(Reuters) – Colombia’s FARC rebels have stepped up extortion and attacks on the oil and mining industries to finance their war as changes to the way the government distributes industry royalties have cut into the group’s revenues, the energy minister said on Monday.
More than a decade-long offensive by U.S.-backed troops has squeezed the fund-raising of the Revolutionary Armed Forces of Colombia, pushing them deeper into inhospitable jungle and making it harder to raise cash from the drug trade.
Now, the FARC has switched from attacking the oil and mining industries for mostly political gain and instead hits corporate installations to sow fear and bring in money from extortion, the minister, Mauricio Cardenas, told local Caracol Radio.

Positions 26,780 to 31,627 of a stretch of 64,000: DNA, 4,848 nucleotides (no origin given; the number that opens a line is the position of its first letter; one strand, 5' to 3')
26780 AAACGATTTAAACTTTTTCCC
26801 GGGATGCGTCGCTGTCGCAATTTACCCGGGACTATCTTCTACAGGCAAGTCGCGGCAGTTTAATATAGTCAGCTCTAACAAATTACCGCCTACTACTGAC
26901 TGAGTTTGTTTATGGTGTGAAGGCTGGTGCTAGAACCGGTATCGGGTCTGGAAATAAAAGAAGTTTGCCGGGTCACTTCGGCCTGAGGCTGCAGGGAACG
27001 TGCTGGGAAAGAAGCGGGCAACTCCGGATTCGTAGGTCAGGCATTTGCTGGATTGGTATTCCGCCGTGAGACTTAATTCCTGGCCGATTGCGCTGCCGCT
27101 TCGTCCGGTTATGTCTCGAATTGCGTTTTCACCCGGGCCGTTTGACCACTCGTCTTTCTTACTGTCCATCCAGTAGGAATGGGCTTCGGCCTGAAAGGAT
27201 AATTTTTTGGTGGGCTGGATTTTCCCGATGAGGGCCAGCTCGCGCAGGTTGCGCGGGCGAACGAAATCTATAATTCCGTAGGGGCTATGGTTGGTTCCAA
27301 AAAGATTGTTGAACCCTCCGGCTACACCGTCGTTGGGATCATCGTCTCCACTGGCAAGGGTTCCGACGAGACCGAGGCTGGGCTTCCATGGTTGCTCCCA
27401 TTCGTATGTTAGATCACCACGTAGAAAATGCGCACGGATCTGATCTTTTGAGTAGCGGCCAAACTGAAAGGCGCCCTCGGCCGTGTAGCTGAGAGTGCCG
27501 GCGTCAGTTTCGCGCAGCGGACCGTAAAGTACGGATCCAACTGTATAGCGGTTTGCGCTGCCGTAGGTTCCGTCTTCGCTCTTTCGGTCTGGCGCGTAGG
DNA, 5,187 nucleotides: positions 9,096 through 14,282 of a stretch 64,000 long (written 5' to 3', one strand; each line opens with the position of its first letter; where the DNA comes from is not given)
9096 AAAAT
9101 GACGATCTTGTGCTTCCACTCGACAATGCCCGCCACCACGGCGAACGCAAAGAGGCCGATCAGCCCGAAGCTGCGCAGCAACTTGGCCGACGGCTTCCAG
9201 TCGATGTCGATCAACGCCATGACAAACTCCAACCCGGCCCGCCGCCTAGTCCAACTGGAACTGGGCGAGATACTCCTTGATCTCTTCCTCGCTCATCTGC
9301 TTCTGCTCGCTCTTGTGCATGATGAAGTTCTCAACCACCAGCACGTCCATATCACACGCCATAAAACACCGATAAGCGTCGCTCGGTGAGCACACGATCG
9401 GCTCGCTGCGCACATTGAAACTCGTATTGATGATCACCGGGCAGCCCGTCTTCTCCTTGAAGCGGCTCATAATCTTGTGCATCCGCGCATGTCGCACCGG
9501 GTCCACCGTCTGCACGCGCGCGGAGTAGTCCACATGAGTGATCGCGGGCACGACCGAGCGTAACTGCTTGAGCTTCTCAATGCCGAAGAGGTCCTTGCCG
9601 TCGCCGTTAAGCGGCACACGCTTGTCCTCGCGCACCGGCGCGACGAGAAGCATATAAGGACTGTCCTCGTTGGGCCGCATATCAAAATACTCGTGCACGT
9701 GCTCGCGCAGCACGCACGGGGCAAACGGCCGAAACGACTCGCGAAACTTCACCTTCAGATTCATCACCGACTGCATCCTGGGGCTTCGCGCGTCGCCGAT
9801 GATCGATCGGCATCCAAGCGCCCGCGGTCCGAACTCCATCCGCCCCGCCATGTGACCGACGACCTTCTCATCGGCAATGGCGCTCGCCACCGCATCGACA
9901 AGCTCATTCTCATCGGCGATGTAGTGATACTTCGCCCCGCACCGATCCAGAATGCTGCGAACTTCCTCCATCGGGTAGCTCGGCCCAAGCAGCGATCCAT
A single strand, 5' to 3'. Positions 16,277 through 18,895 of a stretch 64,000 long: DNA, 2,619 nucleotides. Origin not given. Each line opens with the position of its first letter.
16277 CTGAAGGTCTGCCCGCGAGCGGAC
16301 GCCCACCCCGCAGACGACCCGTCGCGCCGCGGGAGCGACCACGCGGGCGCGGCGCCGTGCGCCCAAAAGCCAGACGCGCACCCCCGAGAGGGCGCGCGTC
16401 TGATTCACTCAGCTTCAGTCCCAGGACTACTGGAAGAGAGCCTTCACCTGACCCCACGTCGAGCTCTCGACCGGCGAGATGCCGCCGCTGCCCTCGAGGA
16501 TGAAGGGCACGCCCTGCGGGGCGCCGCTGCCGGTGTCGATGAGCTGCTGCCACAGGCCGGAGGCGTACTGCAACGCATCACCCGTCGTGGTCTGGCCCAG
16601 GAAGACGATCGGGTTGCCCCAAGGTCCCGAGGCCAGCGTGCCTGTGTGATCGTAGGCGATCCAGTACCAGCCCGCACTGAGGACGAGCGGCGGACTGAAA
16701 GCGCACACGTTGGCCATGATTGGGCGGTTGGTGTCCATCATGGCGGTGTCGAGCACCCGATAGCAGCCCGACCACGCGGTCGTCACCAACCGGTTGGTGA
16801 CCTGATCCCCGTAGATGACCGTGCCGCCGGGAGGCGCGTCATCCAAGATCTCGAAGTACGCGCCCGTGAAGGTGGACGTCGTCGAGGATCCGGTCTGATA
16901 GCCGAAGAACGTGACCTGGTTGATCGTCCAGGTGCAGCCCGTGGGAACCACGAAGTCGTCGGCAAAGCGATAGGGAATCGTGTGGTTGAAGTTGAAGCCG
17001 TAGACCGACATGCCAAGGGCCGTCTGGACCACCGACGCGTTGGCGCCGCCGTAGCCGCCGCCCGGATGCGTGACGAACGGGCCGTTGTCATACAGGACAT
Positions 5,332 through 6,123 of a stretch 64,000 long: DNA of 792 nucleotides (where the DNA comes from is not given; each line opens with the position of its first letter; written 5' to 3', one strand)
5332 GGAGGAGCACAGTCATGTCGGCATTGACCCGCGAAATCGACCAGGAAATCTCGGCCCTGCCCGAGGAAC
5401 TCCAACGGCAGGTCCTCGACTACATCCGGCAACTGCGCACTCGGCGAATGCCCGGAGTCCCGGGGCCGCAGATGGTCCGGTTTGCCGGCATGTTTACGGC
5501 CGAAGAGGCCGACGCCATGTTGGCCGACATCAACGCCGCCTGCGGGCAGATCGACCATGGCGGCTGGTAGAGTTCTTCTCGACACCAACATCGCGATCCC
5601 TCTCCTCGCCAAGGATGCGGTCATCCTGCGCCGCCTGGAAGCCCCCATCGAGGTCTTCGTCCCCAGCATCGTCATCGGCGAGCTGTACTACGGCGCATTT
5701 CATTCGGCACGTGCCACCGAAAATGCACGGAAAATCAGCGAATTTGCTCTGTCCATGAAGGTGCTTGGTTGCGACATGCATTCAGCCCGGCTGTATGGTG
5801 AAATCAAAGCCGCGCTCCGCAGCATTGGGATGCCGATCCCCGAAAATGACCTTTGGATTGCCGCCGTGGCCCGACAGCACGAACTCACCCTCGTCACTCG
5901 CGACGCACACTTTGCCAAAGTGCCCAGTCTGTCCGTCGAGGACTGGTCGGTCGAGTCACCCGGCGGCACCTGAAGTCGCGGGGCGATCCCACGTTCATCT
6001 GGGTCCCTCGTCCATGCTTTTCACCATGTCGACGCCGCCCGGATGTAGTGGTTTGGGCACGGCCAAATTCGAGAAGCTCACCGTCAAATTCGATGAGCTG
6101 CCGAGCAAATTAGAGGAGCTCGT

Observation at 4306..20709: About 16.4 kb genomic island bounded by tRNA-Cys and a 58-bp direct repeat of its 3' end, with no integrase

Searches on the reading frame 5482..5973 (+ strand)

He said the government would continue to secure the infrastructure of Colombia’s oil and mining industries, which last year attracted the bulk of more than $13 billion in foreign direct investment.
The royalties reform – a constitutional amendment approved last year – aims to spread billions of dollars from oil and mining more evenly to regional governments and prevent corrupt officials passing money to insurgent groups and crime gangs.
“The guerrillas are now in a very difficult situation, they ran out of funding sources, and can no longer maintain ties to narco-traffickers. So they want to return to the practice of extorting oil companies,” Cardenas said.
The FARC, Latin America’s oldest insurgency, has doubled its attacks on oil and mining infrastructure in the last couple of years, with more than 40 bombings already in 2012.
Last week the FARC killed five contracters working for state-owned Ecopetrol in the southern Putumayo province.
Cardenas urged companies to reject extortion demands and reiterated the government’s stance that any “foreign company engaged in this practice would be expelled from the country.”
Colombia is Latin America’s fourth-biggest crude producer and the world’s fourth-largest coal exporter.